A short introduction into LTspice circuit simulation program
LTspice IV is a very simple and accurate tool to provide circuit simulation. The system is totally free, it can work in Windows, Mac OS X or Linux using Wine. There is one very interesting feature in this program - the result of simulation can be written into a wav file, so you can play this file to hear the result.
After install, click on the program icon and you'll see the main program window:
Now you have to create a new schematic file (from menu File --> New schematic), it will activate almost all icons in the top toolbar:
Apart from icons in the top toolbar, there is some useful function keys:
All this functions also accessible via the Edit menu.
Press the key F2, it will show the window that allows you to choose a component, then select [opamps] (use double click), and choose an op-amp you want, in this example we will use LT1013:
Now click somewhere on the schematic, in a place you want to put the opamp:
After the opamp is placed on the schematic, press ESC key to quit the current component selection mode. Now again press F2 key and in the component selection window go to the root directory. Select there the voltage component - this is the power supply, put it on the schematic in two places - click there twice - above and below of the op-amp:
While the cursor has the shape of a component, it is possible to rotate it using the key combination Ctrl+R (see the hint in the bottom status bar of the main window). If a component is already placed on the schematic, press the key F7 (or use the Move button from the top toolbar), click on the component and press the key combination Ctrl+R.
Now put all other components on the schematic:
Use the key F3 to draw wires and the key F5 to delete a wire:
Now we need to enter component values for the capacitor C1, resistors R1, R2, R3 and power supply V2, V3. Move the cursor to a component, then press the right mouse button, here it the example for the capacitor C1:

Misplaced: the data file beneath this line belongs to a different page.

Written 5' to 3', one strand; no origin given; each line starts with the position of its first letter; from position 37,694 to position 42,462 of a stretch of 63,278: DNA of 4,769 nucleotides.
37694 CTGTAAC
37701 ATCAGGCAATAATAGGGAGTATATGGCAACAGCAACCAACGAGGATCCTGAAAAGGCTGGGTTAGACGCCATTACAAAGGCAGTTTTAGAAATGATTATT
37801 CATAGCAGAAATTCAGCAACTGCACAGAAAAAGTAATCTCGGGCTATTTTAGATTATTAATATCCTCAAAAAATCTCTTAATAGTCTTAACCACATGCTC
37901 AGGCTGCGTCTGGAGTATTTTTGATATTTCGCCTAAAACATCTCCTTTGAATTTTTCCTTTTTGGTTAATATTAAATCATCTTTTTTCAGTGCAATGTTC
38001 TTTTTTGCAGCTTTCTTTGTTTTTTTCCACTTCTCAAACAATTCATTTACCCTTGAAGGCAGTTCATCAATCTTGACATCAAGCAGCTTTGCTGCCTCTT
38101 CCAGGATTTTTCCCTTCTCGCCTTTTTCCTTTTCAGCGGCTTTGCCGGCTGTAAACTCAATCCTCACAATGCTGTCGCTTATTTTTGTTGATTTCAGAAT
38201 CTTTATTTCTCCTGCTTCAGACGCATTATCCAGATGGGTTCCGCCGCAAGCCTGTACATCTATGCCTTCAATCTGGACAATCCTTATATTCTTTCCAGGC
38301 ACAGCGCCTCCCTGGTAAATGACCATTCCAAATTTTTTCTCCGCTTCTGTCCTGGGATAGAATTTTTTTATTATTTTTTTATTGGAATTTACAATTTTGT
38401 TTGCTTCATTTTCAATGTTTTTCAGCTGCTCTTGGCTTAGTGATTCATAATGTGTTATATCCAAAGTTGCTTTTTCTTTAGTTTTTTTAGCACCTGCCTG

The capacitor C1 value is 1n, i.e. 1000 pF, because symbol n means "Nano" prefix, it is equal to 10-9. There is another prefixes:
For the capacitance value of, for example, 100 pF, use designation of 100p, for 0.1 μF - 0.1u, for 1 Farad - 1 (just 1, with no prefix). The decimal point (".") is used as a decimal symbol. The lower and uppercase are treated the same way (you can use 1n or 1N, it's the same). The E notation can be used instead of decimal form, for example, 1n9 = 1900 pF.
Next, enter values for resistors, they are all of 100 Kohms:
Instead of 100k you can use 0.1meg, it's the same.
For voltage sources enter 10 volts for each one:
At the end, when all component values are entered, we will have this schematic:
And now we have to set up a simulation mode. Select the Edit simulation Cmd from the menu Simulate, and fill the three upper fields of the first tab (Transient) for transient analysis:
Let's explain what it means:
0.01 - this is the full simulation time;
0 - the start time for a data to display;
1u - the maximum time step (the less it is, the more accurate plot we get, but it takes more time).
The lower field (.tran 0 0.01 0 1u) is filled automatically, it has all the parameters described above.
Now close the window Edit simulation Cmd, and place the text command somewhere on the schematic:
And save the schematic (select from the menu File --> Save As).
To start the simulation, press the "Run" button from the top toolbar or select the command Run from the Simulate menu. You'll see the blank window of simulation. Hover the cursor over a node of the schematic (the cursor will change to a probe), and press the left mouse button. Now you'll see a voltage plot in the simulation window.
To add a plot to the plot pane, click on the other wire while pressing the Ctrl key. Hover the cursor over a component, the cursor will change to a current clamp, and if you click, you'll see on the plot pane a current, flowing through the component.
To remove a plot from the plot pane, use Delete tool (press the key F5), you'll see the scissors shaped cursor.
You have to label a node for the wire, from which the signal will be taken. Press the key F4 or select the command Label Net from the Edit menu:
Name the node with a name, in this case it is named out, and put it on the schematic (on a wire):
Next, press the key S (or select the command Spice directive from the Edit menu), and type there this line:
.wave ./file.wav 8 11025 V(out)
Be sure that the switch Spice directive is on.